The British No 1s bade back-to- back farewells to Wimbledon yesterday in the space of two and a half hours on the same piece of grass.
Judgement on the basis of one defeat is inevitably harsh, especially on poor old Jo, her body racked by pain and lethargy after an injury-forced absence, yet it reflects the sadness that descended on Court 14 after the departure of two players who, through the years, have borne the brunt of national scorn at this event.
For Bates, back on his favourite green oblong where his fairy-tale ride to the last 16 was first scripted a year ago, there was particular disappointment in his 6-4, 7-5, 7-6 loss to the Argentinian, Javier Frana.
If those with the unfortunate handle of 'unknown' before their name can see their way through to the second round, then surely so could Our Jeremy? 'Last year was last year,' said Bates. 'I don't have anything to feel bad about. He kept coming up with the shots. I struggled to know where to serve.'
Not that it was all doom and gloom and here we go, here we go . . . back down the pan again. Far from it. Miles Maclagan, at 18 the baby of the men's draw, overcame Karsten Braasch, a German with a ranking 397 places better than his at No 95, with a 7-6, 3-6, 6-3, 3-6, 6-4 scoreline.
Monique Javer at last tasted victory here, for the first time in six attempts, and Clare Wood brought the British winners up to a magnificent eight at the expense of just two games. Wood, from Sussex, now plays the defending champion, Steffi Graf.
The best was saved to last as, on the stroke of nine o'clock, Mandy Wainwright, a 17-year-old A-level student from Essex, theoretically climbed 666 computer places to topple Caroline Kuhlman, of the United States 5-7, 6-4, 6-4.
Ross Matheson, a huge Scot, at one point appeared to be heading for an encounter with Andre Agassi, before losing the second set to Portugal's Joao Cunha-Silva on a tie-break and seeing his earlier confidence and authority seep away. Maclagan also claims to be a Scot, but only on the same basis that some footballers born on mainland Britain end up playing for the Republic of Ireland, by virtue of their parents' place of birth.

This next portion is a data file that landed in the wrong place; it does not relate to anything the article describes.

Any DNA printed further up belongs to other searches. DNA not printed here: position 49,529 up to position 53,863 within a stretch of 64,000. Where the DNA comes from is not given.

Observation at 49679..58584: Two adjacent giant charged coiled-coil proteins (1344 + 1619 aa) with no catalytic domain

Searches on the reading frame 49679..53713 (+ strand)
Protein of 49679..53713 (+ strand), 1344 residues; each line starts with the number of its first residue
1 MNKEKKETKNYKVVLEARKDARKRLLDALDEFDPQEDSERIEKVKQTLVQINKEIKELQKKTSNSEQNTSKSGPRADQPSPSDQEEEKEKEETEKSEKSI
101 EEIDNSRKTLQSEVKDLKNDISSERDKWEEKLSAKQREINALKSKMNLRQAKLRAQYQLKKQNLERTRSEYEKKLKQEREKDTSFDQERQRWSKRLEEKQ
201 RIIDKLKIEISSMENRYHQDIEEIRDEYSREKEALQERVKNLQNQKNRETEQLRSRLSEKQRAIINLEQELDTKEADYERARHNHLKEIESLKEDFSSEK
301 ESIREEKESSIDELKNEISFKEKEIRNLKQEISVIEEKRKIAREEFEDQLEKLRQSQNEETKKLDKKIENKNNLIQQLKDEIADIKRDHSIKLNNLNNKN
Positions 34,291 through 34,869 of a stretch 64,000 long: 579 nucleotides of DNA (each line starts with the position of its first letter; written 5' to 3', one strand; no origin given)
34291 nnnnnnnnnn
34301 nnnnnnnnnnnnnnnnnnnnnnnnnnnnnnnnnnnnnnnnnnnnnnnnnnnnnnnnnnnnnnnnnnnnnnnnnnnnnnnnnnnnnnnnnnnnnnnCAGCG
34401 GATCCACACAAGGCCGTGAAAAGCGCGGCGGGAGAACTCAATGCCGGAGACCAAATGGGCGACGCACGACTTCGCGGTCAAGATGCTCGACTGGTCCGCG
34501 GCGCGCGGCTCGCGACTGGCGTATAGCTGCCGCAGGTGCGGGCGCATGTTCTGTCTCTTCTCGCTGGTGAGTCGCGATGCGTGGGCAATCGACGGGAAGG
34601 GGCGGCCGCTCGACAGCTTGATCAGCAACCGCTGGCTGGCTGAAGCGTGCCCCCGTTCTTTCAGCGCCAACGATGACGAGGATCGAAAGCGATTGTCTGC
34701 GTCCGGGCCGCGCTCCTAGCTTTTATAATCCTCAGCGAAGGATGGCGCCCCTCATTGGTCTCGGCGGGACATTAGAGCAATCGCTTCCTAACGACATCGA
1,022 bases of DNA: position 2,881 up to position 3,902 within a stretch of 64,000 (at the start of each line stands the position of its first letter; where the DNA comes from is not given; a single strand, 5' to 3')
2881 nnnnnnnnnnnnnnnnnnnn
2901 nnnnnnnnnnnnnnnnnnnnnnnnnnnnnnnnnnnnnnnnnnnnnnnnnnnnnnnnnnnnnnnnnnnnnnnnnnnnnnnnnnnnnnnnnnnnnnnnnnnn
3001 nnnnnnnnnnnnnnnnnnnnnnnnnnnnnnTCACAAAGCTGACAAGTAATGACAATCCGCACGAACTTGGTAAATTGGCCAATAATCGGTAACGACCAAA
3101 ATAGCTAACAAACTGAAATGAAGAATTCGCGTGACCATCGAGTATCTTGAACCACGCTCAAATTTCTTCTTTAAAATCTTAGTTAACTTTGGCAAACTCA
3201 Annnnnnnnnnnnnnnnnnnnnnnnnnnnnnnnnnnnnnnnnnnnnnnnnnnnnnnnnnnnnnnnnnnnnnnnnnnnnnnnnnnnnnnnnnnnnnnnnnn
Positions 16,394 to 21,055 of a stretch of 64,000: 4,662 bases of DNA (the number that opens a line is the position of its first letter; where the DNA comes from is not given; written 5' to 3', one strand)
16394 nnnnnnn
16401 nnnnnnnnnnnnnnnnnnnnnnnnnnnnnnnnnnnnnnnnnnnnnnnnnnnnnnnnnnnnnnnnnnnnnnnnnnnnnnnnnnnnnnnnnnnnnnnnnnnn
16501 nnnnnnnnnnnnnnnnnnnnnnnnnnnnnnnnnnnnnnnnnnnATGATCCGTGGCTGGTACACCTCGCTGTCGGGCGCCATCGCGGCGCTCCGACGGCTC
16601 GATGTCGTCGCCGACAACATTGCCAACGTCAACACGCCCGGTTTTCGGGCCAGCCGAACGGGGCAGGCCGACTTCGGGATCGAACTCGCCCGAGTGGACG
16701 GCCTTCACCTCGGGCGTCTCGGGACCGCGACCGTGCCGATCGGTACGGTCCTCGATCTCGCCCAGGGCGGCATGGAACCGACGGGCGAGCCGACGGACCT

For the record, he was born in Zambia and spent most of his early years in Zimbabwe before coming to England in 1988, since when he has lived in Buckinghamshire. His coach is a Welshman and last year he reached the last four at Junior Wimbledon. 'My tennis is completely British,' he said, 'because it's the LTA who have chosen to fund me. Hopefully I can pay them back for what they have helped me to do.'
For all his interested parties, Maclagan put up a jolly fine show. At 25, Chris Bailey is a far more practised campaigner on these courts, and he also had the benefit of a recent run to the Beckenham final to sustain him through the stickier phases of his match with Patrick McEnroe, the younger brother of you-know-who.
In truth, there were few of those, as the Norwich man won 7-5, 7-5, 7-5 in another bashing for the rankings. He made it five British men through to the second round for the first time since 1977, setting up a meeting with Goran Ivanisevic, the No 5 seed and last year's runner-up.
Durie stepped out, her left knee encased in an ugly support following surgery, knowing her best chance against the Australian, Liz Smylie, lay in a best-of-one-set shoot-out. Next best was to win in two and she set about the task according to plan.
'My body was telling me 'please, two sets' and I knew if it went to three I would really struggle,' she said after her 4-6, 6-4, 6-2 defeat. 'I did not have enough strength in my leg to start with, and the rest of my body was trying to keep up but I couldn't'
Shirli-Ann Siddall followed the Durie pattern in taking the first set against the seventh seed, Jennifer Capriati. It had the result of lengthening the queues outside the No 2 Court but also of redoubling the American's efforts and, predictably, her baseline power eventually forced the Dorset girl to yield, 7-6, 2-6, 1-6.
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